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Thursday, 28 February 2013

A Michalski by any other name… - Page 3

Written by Suzanne Waldowski Roche
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We run to join the tour, our coveted tickets in hand.  Our guide is Biata, a young woman on her summer break from college.  Her English is pretty good and, if I don’t concentrate, I can actually understand most of what she says. 


Over 2000 chambers and 200 km of tunnels wind 300 meters through the ground in Wieliczka.  Excavated since the 13th century, the mines have become their own world underground.  There are chapels, lakes, a sanitarium, an old hospital and kitchen.  In all the rooms are elaborate alters and sculptures of saints.  The profound religious nature of the sights stems from the dangers miners faced.  Polish law forbade them from taking any flammable objects into the mines after a chapel caught on fire and spread throughout the mine uncontrollably for eight months.  The miners took it upon themselves to carve statues and alters out of the one unlimited, inflammable material they could find: salt.


I get most of these details from the guidebook. I can only understand a handful of words Biata says by now.  We are her last English tour of the day and she is tired.  Her words begin to include extra consonants and her vowels are back to their Polish pronunciations.  It doesn’t matter much because I can just imagine what went on down here.  These mines were dug by hand.  Generations of men went to work everyday not knowing if they would face a flood or fire, a cave-in or methane poisoning.  With all risks, it’s no wonder they carved religious statues.  I’d be carving like crazy too, stopping only to shout a few Hail Mary’s.


Biata leads us through another dark tunnel where old timber supports the walls.  The tunnel isn’t uniform in width or height and begins to feel a little eerie.  We come to the most spectacular room, the Chapel of the Blessed Kinga.  It is a 920 square-meter shrine with more details and ornamentation than many above-ground churches.  The chandeliers, mosaic-like floors, statues, and engravings are all carved from salt.  The room is a glowing, dreamlike ballroom.

Wieliczka Salt Chandelier 

“It took over 30 years to build,” Biata says, “by the Markowski brothers in the early part of this century--”  


Before she can finish, Meg whirls around in delight.  She does her own version of a Rocky-victory run up the stairs, stops at the landing, and turns to face the many tour groups.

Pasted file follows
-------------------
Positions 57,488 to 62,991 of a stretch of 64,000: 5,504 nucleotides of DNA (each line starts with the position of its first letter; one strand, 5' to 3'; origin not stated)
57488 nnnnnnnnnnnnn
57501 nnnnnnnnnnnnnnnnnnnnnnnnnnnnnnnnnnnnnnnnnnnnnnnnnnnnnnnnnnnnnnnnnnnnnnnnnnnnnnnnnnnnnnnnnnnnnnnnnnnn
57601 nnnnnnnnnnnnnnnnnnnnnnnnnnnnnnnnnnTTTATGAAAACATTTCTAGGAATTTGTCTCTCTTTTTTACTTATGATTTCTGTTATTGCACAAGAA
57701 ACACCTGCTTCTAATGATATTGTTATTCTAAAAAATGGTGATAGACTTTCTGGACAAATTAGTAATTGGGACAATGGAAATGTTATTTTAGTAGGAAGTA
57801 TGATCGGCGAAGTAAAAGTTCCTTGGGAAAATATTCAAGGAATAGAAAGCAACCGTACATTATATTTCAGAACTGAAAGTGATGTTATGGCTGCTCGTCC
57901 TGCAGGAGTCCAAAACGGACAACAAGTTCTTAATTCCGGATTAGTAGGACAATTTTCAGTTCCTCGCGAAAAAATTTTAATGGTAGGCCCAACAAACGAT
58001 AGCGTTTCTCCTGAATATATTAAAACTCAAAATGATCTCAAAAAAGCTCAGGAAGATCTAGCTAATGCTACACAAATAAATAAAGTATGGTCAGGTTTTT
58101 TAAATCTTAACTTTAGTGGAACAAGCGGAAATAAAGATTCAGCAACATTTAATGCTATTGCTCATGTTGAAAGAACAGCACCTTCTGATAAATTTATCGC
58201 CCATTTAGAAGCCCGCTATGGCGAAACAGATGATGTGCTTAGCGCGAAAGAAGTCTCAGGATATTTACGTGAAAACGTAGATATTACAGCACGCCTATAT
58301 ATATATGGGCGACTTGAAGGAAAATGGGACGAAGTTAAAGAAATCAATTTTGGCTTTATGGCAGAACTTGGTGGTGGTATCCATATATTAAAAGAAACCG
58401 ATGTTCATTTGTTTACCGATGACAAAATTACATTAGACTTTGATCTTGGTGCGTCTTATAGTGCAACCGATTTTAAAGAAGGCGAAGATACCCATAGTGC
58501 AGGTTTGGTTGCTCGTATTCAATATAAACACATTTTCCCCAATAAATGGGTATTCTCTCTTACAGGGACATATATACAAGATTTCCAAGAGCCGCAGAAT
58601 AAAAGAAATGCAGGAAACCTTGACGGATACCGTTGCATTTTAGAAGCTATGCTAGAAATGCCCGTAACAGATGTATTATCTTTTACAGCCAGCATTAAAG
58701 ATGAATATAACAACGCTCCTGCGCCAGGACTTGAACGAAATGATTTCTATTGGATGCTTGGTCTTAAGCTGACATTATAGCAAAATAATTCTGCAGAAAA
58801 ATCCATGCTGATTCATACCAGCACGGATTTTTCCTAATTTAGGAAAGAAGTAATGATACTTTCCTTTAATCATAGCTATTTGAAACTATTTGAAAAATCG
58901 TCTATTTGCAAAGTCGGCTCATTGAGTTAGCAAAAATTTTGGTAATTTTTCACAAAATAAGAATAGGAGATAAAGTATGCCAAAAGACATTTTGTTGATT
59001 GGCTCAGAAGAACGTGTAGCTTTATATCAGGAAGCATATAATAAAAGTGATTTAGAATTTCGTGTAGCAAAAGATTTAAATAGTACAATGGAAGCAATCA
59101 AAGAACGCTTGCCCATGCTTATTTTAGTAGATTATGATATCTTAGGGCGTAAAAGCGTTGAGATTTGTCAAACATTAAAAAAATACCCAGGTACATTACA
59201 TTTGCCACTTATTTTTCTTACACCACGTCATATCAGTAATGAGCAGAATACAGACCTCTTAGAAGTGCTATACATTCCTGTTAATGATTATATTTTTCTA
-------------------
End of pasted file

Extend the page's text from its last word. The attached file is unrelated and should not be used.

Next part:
“The Michalski’s built this! That’s my family!” Meg shouts.  Her words echo through the chapel.  It’s a miracle the chandelier isn’t shaking.

Wieliczka Carving 1

Like any parent nursing quivering quadriceps, I just stand there and say nothing. My first reaction is, “that sneaky little twerp. Her blisters weren’t bothering her at all.”

Wieliczka Carving 3Wielizka Carving 2 

Meg begins to speak to random strangers, to tell them about the Michalski legacy.   My sister and I exchange “you-tell-her-no-you-tell-her” looks.  But before we can decide, the excitement began to take over.  Even I start to think Michalski sounds an awful lot like Markowski.  I’m embarrassed to say it started to feel pretty good to think that my great-grandfather somehow managed to carve this cathedral until 1920 and still manage to immigrate to America in 1906.  So I do what any parent would do when a misunderstanding has gone on too long. I high-five Meg and talk about how cool it is to find the Michalski’s in Poland.


Maybe Meg is going to hate me someday for feeding this fallacy.  Or maybe love me for encouraging her faith.  I figure details like that will keep her future therapist busy and well-fed for years. Besides, who am I to crush her spirit?  Isn’t that what high school boyfriends are for?  I want her to be excited about other languages and places, to see the joys of traveling and exploring.  I want her to know what a gift it is to know other people.  And who’s to say there aren’t actually seven ways to spell Michalski?



© Suzanne Waldowski Roche


(Page 3 of 3)
Last modified on Friday, 01 March 2013

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